Alan L. Garside

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Glasshouse and field experiments were conducted to determine the effects of biocides and rotation breaks on deleterious soil organisms associated with the poor early growth and subsequent yield decline of sugarcane grown in continuous monoculture. Fumigation of a soil that had been under sugarcane monoculture with minimal breaks for more than 30 years(More)
A multi-disciplinary research program has been established in Australia to identify the causes of sugarcane yield decline (defined as “the loss in productive capacity of sugarcane-growing soils under long-term monoculture”). In one part of that program, five experiments were set up in which the monoculture was broken for 12–42 months by maintaining a bare(More)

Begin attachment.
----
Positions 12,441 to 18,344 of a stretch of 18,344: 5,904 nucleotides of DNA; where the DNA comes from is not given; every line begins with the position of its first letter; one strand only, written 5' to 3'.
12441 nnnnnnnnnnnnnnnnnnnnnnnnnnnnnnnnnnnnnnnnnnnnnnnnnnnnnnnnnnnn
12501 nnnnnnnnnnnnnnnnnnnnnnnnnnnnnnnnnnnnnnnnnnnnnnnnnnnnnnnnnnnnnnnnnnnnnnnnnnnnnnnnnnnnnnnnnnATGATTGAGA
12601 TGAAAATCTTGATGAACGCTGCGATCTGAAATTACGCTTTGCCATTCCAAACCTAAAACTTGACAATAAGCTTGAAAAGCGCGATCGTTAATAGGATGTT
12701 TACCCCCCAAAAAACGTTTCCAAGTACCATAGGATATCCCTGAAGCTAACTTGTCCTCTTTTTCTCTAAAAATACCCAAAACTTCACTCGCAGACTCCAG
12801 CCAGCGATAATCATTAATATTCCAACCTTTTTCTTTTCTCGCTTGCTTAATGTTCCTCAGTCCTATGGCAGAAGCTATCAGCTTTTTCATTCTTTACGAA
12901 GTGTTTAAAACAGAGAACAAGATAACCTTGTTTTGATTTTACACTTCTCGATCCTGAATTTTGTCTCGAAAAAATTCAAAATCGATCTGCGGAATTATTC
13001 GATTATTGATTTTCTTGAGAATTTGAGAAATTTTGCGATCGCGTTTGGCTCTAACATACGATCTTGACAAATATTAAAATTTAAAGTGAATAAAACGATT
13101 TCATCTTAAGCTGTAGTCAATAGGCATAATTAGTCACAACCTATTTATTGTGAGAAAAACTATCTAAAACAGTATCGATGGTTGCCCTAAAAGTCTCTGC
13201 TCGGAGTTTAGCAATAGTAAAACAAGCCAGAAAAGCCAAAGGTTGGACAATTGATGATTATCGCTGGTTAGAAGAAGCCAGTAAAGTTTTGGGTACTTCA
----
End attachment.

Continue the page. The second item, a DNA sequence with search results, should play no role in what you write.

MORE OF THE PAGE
The low efficiency of nitrogen (N) use from fertilizer applied to sugarcane is a major concern worldwide threatening the sustainability of sugarcane production. Further, the significance of N losses to the environment is becoming more important as global warming becomes a more significant issue. Improving nitrogen use efficiency is a major challenge for(More)
The reaction of soybean, mungbean, peanut, lablab, cowpea and velvet bean to two species of root-knot nematode (Meloidogyne javanica and M. incognita) was assessed by bare fallowing a field after sugarcane harvest and planting the legumes 4 and 12weeks later. Leichhardt, the most widely grown soybean cultivar in the Queensland sugar industry and three other(More)
This study manipulated the carbon-to-nitrogen ratio (C:N) of seaweed composts by varying the proportion of high N green seaweed (Ulva ohnoi) and high C sugarcane bagasse to assess their quality and suitability for use in agricultural crop production. Seaweed-bagasse mixes that had an initial C:N ratio greater than 18:1 (up to 50:1) could be transformed into(More)
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